I’m often asked whether a newly formed New York-based business should incorporate (for a corporation) or organize (for an LLC) in New York or Delaware. If the company will actually be doing business in New York, there is no advantage from the perspective of filing fees of using Delaware, because the company will then have to qualify to do business in New York and therefore pay two states’ fees. In many cases, my advice is to simply go with New York, but there are several factors that may, depending on the situation, argue in favor of Delaware:
- If the company plans to seek venture capital investment in the near future, and certainly if it’s planning to go public, Delaware is the preferred jurisdiction among the investor base. Having said that, it is relatively straightforward to migrate the business from New York to Delaware if needed.
- Delaware’s statutory law applicable to both corporations and LLCs are more liberal and deferential to the parties’ freedom of contract than the New York counterparts.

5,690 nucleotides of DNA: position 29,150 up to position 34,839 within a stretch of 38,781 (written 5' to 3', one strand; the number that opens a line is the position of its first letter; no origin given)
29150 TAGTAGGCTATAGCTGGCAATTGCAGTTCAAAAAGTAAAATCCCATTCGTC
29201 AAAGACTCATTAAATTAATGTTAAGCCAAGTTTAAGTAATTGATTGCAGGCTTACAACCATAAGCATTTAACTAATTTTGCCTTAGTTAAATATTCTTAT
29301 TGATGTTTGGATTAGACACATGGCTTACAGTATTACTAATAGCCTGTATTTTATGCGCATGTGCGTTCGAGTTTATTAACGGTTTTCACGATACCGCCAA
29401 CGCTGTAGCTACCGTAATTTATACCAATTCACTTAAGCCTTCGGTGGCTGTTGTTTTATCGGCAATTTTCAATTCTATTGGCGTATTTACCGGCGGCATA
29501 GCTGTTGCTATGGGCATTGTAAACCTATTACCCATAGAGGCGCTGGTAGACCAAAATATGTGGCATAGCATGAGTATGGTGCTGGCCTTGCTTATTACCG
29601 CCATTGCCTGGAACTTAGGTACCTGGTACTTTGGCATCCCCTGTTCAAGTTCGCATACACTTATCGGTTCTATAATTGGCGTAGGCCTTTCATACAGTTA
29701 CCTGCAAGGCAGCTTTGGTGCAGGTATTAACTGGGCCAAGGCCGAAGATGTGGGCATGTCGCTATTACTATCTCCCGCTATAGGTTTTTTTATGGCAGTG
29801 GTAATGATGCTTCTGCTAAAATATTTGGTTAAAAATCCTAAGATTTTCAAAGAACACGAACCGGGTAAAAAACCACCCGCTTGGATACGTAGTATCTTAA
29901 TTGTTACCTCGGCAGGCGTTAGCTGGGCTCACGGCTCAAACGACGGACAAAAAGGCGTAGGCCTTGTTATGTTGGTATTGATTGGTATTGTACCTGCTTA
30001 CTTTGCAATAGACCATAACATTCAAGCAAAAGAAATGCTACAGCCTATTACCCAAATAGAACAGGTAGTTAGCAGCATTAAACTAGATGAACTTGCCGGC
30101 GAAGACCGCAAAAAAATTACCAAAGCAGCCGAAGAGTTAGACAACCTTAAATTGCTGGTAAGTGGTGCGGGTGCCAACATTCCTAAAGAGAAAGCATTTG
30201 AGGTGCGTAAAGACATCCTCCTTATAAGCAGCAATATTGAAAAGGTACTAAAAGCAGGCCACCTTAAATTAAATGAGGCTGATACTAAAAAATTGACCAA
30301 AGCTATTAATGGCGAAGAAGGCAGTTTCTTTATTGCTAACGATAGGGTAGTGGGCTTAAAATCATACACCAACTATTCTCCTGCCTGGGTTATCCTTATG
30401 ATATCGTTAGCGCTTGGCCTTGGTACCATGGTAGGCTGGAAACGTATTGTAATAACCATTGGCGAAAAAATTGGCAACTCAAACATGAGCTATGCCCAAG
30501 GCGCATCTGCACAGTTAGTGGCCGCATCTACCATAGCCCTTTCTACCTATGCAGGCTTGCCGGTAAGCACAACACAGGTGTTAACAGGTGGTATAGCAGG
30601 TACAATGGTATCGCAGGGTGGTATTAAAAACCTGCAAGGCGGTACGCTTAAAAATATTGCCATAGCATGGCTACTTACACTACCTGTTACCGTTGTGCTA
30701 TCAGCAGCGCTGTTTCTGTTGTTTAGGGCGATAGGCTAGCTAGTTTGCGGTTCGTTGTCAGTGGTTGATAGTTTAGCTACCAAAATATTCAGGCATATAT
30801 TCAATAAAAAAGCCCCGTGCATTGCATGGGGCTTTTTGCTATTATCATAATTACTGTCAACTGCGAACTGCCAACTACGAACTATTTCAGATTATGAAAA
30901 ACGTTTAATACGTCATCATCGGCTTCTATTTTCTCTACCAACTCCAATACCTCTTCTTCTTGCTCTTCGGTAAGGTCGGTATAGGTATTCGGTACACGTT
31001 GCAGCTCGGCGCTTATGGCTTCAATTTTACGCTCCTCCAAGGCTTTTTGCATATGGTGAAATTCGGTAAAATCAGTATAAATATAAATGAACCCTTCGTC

- If the entity ends up being involved in litigation, Delaware has a cadre of corporate law specialist judges in the Court of Chancery that is thought to be sophisticated and business savvy. However, this relates to the law regarding business entities. Litigation about breach of contract and similar matters is often governed by New York law, even for Delaware entities, and certainly New York courts are more than qualified to deal with this.
- As a mechanical matter, the Delaware Secretary of State’s office is easier to deal with and more responsive than the New York Department of State when it comes to making filings quickly, seeking good standing certificates, etc.
Unless one of these factors is particularly important in your case, it’s usually best to go with the simple and lower-cost route of incorporating or organizing in New York.